The general mechanism of O2 activation by nonheme diiron enzymes begins when the diferrous iron cluster binds dioxygen. The diiron cluster is oxidized to a peroxo-diferric intermediate that in some cases reacts directly with substrates, and in others becomes further activated via the cleavage of the O–O bond, leading to the generation of a potent high-valent oxidant that is the active oxidant for the cycle. Peroxo-diferric intermediates are of high interest because they are crossroads between the use of peroxo-diferric or high-valent oxo intermediate as the active oxidant in diiron-cluster-mediated oxidase and oxygenase chemistry. Understanding this O2 activation process requires structural characterization of enzymatic peroxo-diferric species. Spectroscopic methods, like electronic absorbance, X-ray absorption (XAS), and resonance Raman (rR) spectroscopies are used to probe a rich landscape of oxygen-activated intermediates and obtain detailed structures of these species. Through systematic study, insight can be gained into the mechanisms of these biological systems and ultimately this insight can be used to understand how Nature has chosen to use peroxo-diferric intermediates for a variety of different functions. In Chapter 2, X-ray diffraction and XAS were used to characterize various form of the enzyme CmlA to understand how O2 is regulated in the presence and in the absence of its non-ribosomal peptide synthetase (NRPS) bound substrate. In Chapter 3, the intermediate species on the O2 activation pathway of the human enzyme deoxyhypusine hydroxylase (hDOHH), including the µ-1,2-peroxo species, were studied using XAS. The structural analysis of the active sites of the various hDOHH species provided insight into the reaction mechanism for the system. In Chapter 4, XAS and rR studies on the unusual peroxo-diferric species of the N-oxygenase CmlI were carried out. The spectroscopic analysis of the peroxo intermediate describes a new peroxo binding geometry for diiron enzymes, a µ-1,1-peroxo species. In Chapter 5, detailed XAS characterization of various synthetic peroxo-diferric and oxoiron(IV) model complexes is described. Overall, this thesis demonstrates the power of structural characterization by complementary spectroscopic methods to support and generate enzymatic mechanistic hypotheses.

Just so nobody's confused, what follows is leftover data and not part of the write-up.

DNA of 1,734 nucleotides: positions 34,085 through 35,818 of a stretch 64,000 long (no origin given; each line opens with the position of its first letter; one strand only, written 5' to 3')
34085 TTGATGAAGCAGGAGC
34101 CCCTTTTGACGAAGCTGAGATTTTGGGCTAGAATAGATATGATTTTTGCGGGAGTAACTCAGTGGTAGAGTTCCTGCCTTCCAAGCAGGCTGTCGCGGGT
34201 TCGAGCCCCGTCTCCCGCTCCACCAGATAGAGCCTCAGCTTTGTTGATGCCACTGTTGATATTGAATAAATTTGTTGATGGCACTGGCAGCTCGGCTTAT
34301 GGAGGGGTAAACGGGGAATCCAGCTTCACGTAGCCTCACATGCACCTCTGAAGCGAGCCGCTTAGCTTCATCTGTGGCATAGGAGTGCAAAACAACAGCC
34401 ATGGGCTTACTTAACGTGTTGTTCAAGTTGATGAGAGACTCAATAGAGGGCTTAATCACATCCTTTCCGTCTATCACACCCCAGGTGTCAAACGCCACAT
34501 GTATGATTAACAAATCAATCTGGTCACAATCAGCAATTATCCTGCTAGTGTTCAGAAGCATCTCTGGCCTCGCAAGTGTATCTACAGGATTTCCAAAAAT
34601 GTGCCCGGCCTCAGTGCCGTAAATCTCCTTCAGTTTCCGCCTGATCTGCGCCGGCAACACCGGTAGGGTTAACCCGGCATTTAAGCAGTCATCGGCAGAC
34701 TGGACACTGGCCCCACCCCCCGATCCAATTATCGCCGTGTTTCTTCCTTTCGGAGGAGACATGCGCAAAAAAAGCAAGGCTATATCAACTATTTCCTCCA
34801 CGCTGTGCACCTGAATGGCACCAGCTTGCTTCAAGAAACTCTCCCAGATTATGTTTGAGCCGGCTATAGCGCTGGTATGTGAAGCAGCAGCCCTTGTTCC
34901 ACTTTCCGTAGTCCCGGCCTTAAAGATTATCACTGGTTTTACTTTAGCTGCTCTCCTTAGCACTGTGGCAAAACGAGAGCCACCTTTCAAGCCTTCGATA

University of Minnesota Ph.D. dissertation. May 2017. Major: Chemistry. Advisor: Lawrence Que. 1 computer file (PDF); xviii, 337 pages.
Spectroscopic and Structural Analysis of Oxygen-Activating Nonheme Diiron Enzymes and Related Synthetic Models.
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